Viva Vauxhall as a motoring icon is back
NO apologies this week for taking a trip down memory lane as our test car brought happy recollections of my childhood flooding back.
Many people over a certain age will have owned or been driven around by their parents in a Vauxhall Viva. For decades, along with Ford Escorts and Morris Marinas, the Viva was one of the most common cars on UK roads.
And now, after a break of over 35 years, the Viva is back… well in name anyway as Vauxhall revive the badge which adorned their most successful car of the 1960s and 70s..
Made from 1963 until 1979 there were three versions – the boxy HA, the more streamlined and Americaninfluenced HB and the roomier HC – and my old mum had one of every type during my childhood and teenage years.
Her first ever car was a 1964, 1,057cc dark blue base model HA – then we went upmarket with a 1967 bright red HB in ‘SL trim’ (with bucket seats, and a radio!) before her final version, a white four-door HC.
Launched this summer, the 2015 Viva is Vauxhall’s all-new five door entry-level ‘city car’ priced from £7,995 on the road.
And in a nod to its ancestors, as well as the base SE model, there is a higher-spec SL version which was our very cute, cheerful and easy-todrive test car this week – complete with very 1970s metallic powder blue paintwork.
Standard kit is good on both versions, but the SL includes things not even dreamt of in the 60s and 70s like DAB radio, multiple airbags, tyre pressure monitoring, lane departure warning, speed sensitive power steering with city mode, daytime running lights, foglights with cornering function... plus features only found on luxury cars of the day like adjustable steering wheel and seat height, cruise control, electric windows, air-con, electric/heated door mirrors and remote central locking.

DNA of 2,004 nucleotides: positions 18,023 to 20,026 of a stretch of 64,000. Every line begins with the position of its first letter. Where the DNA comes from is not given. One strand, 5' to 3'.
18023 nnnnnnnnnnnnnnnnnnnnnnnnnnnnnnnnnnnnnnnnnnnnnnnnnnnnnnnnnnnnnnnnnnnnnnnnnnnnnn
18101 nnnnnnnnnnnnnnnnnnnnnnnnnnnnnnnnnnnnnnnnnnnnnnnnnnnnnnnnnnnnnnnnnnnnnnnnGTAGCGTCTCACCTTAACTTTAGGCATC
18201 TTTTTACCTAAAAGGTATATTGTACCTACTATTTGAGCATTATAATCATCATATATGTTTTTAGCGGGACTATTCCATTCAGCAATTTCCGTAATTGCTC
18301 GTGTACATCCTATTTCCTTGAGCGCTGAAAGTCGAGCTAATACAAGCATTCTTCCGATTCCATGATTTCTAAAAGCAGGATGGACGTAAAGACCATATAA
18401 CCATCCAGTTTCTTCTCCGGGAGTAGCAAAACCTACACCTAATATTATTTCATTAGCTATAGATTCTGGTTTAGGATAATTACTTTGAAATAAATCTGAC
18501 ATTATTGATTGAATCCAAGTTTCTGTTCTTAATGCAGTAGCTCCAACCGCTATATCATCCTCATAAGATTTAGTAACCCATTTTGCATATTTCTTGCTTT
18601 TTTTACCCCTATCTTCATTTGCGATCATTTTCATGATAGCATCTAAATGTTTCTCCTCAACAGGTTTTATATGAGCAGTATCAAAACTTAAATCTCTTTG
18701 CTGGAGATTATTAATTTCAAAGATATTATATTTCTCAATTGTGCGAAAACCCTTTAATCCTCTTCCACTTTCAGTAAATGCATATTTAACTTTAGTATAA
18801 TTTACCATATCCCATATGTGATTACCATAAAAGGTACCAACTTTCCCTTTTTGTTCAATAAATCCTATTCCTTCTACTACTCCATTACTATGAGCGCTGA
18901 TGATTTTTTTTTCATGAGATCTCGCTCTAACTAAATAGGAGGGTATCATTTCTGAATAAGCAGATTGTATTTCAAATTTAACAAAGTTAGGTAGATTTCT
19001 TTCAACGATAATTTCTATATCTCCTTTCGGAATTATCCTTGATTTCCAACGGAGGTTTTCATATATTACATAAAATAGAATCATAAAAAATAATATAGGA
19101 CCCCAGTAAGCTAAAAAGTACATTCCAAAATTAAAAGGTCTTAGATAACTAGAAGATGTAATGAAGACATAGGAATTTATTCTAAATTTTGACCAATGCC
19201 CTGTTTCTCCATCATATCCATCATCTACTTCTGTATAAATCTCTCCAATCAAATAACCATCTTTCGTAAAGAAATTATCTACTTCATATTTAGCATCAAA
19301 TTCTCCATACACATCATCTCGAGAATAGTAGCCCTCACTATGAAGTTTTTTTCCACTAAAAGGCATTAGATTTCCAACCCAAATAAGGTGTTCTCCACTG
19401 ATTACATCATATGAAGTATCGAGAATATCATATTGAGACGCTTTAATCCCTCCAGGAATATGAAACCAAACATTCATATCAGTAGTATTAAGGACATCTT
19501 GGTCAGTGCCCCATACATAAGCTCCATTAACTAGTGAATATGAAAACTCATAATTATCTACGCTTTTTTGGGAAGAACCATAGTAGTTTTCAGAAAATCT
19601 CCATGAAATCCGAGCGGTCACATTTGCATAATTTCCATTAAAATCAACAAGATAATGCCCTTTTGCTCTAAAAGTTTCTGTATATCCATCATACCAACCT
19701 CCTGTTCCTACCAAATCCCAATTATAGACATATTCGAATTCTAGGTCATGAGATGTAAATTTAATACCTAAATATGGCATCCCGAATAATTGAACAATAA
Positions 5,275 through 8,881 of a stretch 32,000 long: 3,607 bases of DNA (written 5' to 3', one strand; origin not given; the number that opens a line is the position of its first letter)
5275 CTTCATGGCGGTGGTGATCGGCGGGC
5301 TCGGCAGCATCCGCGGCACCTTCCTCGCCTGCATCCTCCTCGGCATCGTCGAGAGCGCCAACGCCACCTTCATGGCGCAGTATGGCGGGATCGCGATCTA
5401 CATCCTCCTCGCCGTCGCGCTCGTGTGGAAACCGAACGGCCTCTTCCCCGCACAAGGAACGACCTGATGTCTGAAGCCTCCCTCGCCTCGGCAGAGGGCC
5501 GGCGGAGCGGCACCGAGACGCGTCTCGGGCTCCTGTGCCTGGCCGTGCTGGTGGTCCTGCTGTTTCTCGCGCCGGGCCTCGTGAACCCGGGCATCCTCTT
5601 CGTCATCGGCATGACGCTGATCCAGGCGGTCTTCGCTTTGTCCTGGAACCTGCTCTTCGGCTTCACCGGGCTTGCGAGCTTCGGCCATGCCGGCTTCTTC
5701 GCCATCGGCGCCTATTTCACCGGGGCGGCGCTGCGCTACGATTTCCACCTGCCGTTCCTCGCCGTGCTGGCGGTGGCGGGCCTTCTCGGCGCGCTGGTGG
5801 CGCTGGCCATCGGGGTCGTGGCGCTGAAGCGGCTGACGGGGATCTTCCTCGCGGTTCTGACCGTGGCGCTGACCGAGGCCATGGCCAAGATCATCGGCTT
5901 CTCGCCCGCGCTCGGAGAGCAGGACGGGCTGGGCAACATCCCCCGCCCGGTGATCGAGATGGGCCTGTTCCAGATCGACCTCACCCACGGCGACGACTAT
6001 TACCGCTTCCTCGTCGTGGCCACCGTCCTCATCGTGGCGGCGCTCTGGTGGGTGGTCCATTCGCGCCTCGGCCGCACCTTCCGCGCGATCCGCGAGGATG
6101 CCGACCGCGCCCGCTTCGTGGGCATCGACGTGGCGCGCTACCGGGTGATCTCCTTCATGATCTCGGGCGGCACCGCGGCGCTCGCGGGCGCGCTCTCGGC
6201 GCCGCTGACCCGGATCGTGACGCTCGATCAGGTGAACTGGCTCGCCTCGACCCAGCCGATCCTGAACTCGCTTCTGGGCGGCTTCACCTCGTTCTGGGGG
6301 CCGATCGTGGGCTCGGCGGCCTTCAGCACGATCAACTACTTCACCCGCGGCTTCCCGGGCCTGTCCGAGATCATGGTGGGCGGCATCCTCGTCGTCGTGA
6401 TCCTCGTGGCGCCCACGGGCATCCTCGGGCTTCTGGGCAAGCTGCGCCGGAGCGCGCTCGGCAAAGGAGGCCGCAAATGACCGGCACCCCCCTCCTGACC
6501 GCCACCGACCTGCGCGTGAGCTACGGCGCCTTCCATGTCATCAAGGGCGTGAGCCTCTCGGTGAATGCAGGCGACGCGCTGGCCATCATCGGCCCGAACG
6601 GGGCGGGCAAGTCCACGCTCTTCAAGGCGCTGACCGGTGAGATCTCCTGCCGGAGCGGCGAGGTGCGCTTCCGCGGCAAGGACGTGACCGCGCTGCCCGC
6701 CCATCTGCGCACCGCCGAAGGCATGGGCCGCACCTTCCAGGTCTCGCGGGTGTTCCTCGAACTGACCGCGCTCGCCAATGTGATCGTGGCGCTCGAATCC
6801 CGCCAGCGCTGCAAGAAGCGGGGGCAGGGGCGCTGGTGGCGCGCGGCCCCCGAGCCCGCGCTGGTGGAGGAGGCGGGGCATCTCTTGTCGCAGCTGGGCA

Performance-wise all models have the thrummy, three-cylinder 74bhp 999cc petrol engine which delivers 0-60 in an acceptable 13.1 seconds with a top speed of 106mph. The Viva is quite comfortable and performs well at motorway speeds and MPG figures are a non-too-shabby shade over 50 urban, 72 extra-urban and 63 combined.
Class-leading technology includes ESP with traction control, cornering brake control, emergency brake assist, straight line stability control and hill start assist as standard across the range.
At £9,495, the SL spec also features ‘Morocanna’ partleather style seat trim, leather steering wheel and 15-inch alloy wheels plus six speakers, USB audio connection, Bluetooth music streaming and a mobile phone portal.
Extra cost options available include a Winter Pack (heated seats and steering wheel), rear parking sensors, metallic paint and an electric glass sliding sunroof.
Vauxhall are clearly aiming the car at people with fond memories of the old Vivas, and it seems to be working.
A very polite lady who looked to be in her mid-50s tapped on my driver’s door window on a town centre car park to ask how much the Viva was as she ‘quite liked the look of it’.
When I told her prices start from £7,995 for the SE she seemed impressed... but was a bit less-so to learn that my top-of the range SL was £9,495 plus £545 for the metallic ‘Blue Ray’ paintwork.
But you have to remember the 1964 Ellsemere Port-built Viva cost £527 at a time when the average weekly wage was just £25 – yet Vauxhall went on to sell over 1.5 million before it was replaced by the hatchback Astra in 1979.
And you can guess what my late mum’s next two cars were… although she did eventually get tempted away from Vauxhall by Ford Fiestas before finally hanging up her car keys aged 84!
●● The new Vauxhall Viva city car and, inset from top, the original HA, HB and HC. Below – yours truly with my old mum’s first Viva